How to sell Python to your boss?

Stidolph, David stidolph at origin.ea.com
Thu Aug 19 19:41:07 CEST 1999


We are building a large client-server system using C++ as the basic
implimentation and Python as a scripting language on top of it.  This gives
us the flexibility of control at any level we want.  Speed issues can be
resolved in C++ and control is kept at the Python level.  When we change
what is going on in the script system we do not have to recompile - just
execute, thus speeding up our development cycle.  In addition, we hope to be
able to make code changes while executing - try that in C or C++!

I started with an extensive background in C/C++ and no knowledge of Python.
I educated myself and after one false start I found SWIG and shadow classes
and just took off.  I'm now a real Python fan in part because of the speed
of development.  I also really appreciate the exception handling system in
Python.  I use it in comparison to NOT using the C++ exception system.

-----Original Message-----
From: Petri Mikael Kuittinen [mailto:eye at niksula.hut.fi]
Sent: Thursday, August 19, 1999 11:54 AM
To: python-list at cwi.nl
Subject: How to sell Python to your boss?


I proposed an interesting idea to my employer for my final thesis.

My proposed final thesis includes:
- a prototype implementation of networked multi-player video gambling
game (which also has a single-player mode)
- a design of a network protocol to allow this and automated testing
of the game (including several automated test player programs which
have different kind of AI). This protocol and test system is designed
so that it can easily be expanded to handle any sort of gambling game

Most of the work is design, documentation and programming a
rudimentary, but easy-to-use, GUI for the multi-player game. My boss
otherwise agreed with my idea ("it would be really useful..."), but he
doesn't want me to do the prototype implementation using Python. He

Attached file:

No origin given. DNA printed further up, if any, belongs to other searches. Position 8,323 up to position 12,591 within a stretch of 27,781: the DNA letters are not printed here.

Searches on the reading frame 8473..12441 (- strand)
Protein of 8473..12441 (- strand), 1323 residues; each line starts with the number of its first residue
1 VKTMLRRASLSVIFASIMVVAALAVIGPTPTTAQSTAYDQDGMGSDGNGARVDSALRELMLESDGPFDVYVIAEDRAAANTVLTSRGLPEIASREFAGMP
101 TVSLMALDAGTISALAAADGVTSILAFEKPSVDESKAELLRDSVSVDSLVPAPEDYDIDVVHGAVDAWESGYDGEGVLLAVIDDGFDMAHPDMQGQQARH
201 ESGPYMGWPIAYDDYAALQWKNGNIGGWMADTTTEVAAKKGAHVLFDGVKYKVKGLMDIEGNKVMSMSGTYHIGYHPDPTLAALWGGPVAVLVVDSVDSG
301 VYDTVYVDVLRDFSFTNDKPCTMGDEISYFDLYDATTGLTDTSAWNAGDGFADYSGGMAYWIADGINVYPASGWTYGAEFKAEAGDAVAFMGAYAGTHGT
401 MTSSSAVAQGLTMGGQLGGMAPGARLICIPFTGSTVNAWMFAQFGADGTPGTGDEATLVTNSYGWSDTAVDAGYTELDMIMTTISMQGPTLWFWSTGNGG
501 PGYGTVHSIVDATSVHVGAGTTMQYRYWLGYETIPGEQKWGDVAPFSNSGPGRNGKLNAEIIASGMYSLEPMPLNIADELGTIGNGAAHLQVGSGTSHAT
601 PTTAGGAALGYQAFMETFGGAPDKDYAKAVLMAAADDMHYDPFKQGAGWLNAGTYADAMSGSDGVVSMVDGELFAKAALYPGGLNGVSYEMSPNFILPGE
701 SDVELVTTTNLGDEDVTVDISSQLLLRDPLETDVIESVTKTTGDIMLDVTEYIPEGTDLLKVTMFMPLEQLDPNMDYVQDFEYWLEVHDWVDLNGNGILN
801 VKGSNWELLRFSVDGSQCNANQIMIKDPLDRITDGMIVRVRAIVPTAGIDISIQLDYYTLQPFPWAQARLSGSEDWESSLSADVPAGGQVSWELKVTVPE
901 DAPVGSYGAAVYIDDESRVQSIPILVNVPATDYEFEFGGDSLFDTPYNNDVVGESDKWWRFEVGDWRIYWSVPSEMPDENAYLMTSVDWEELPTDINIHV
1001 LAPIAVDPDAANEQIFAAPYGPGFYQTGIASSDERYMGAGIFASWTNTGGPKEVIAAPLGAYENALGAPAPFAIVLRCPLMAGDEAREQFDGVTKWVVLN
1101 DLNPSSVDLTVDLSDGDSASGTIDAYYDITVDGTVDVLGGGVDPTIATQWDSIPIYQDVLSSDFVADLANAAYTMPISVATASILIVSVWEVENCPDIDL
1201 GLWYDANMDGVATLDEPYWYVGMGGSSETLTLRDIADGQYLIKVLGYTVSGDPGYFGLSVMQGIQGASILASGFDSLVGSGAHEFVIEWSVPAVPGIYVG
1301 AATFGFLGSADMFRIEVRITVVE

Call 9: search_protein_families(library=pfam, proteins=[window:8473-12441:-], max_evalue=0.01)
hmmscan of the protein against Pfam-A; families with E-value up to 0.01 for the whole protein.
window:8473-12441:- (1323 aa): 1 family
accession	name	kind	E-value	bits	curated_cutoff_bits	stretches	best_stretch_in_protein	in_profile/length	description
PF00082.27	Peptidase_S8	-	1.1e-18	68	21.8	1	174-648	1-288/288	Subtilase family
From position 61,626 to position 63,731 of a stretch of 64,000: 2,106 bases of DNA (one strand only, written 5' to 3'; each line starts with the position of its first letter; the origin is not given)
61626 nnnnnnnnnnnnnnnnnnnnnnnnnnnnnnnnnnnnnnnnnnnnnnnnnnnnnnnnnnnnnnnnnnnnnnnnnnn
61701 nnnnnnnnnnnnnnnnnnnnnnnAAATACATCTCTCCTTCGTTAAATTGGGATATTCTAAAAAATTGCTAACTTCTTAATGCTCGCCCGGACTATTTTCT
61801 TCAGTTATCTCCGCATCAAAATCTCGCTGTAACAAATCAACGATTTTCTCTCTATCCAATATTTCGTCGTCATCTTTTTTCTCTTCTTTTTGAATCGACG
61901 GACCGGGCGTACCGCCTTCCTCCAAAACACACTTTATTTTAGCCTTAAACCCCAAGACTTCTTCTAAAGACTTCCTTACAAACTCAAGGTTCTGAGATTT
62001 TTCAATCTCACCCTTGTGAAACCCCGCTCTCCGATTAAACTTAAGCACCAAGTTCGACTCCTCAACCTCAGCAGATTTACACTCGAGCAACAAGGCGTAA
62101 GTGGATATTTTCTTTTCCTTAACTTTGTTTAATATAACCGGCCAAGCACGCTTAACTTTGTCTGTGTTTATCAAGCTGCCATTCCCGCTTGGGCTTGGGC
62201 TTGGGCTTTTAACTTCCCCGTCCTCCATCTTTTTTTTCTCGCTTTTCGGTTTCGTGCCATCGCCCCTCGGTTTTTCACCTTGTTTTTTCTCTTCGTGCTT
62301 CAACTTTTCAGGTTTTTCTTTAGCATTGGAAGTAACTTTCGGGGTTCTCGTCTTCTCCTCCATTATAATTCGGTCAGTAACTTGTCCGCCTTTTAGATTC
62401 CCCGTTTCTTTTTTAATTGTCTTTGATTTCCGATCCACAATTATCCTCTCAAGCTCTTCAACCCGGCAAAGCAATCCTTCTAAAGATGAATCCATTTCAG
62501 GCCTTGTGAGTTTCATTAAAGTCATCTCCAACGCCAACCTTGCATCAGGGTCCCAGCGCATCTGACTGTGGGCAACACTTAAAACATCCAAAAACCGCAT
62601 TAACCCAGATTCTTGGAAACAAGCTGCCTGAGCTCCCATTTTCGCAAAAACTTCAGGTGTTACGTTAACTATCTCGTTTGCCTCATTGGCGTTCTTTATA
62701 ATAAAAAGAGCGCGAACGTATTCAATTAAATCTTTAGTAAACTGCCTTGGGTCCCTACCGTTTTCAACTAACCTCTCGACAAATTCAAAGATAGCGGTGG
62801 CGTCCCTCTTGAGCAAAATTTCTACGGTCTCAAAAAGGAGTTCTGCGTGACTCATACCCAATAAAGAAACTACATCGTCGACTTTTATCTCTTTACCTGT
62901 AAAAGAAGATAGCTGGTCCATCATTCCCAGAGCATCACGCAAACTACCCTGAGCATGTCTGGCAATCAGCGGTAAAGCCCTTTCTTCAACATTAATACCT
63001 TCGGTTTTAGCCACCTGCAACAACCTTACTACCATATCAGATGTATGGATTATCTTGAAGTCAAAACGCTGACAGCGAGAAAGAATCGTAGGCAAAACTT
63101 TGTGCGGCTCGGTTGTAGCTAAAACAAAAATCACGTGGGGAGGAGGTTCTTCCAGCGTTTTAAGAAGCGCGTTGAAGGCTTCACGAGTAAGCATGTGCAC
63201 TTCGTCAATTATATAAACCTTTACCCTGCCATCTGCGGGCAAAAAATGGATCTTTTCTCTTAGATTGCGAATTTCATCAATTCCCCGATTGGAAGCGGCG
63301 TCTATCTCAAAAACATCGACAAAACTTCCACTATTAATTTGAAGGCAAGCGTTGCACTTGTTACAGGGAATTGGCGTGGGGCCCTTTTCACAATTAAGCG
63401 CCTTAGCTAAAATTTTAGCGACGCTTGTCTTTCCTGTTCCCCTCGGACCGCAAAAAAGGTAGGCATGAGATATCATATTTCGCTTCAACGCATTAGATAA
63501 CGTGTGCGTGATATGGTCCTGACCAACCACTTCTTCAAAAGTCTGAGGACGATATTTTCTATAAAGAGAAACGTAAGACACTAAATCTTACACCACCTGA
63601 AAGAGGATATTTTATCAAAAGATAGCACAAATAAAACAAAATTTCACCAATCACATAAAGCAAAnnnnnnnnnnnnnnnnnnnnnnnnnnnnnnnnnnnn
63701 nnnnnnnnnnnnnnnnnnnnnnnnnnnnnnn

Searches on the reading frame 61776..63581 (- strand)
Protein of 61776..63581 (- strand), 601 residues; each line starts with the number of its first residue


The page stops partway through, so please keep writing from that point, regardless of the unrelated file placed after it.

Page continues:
said I must use a program language that all the other programmers in
our R&D department understand. Well, that leaves only one choice: C

Some of my game programmer colleagues know a little bit of C++, Java
and Perl, but these languages cannot be used either. Operating system
or CPU power is not a problem here (I can use Linux and several
hundred MHz of CPU power).

I have lots of programming experience in C, and much less in
Python. Despite this I am confident that I would be able to implement
the prototype using Python many times faster than using C. Sure I can
do it with C, or even with assembler (I have made a GUI with m68k
asm), but parsing text strings and prototype GUI design is so
laborious in C, that I would only be able to implement a tiny portion
of the whole thing.

I can understand my bosses opinion. He wants to protect the interest
of this firm. If I would leave the firm, then someone else would have
tp spend time learning Python in order to modify my program code.

For several months I have tried to get my colleagues excited to learn
Python, but so far nobody has been interested to learn new languages,
except for some mild interest towards Java (which is IMHO an
overly-hyped language).


Petri

-- 
<(O)> Petri Kuittinen, also known as Eye, Dj Eye or Peku               <(O)>
<(O)> ADDRESS: Timpurinkuja 1 C 39, FIN-02600 Espoo, Finland           <(O)>
<(O)> EMAIL: eye at iki.fi WWW: http://www.iki.fi/~eye/ PHONE: 09-5472380 <(O)>
~The only way to avoid mistakes is to do nothing or try not anything new.




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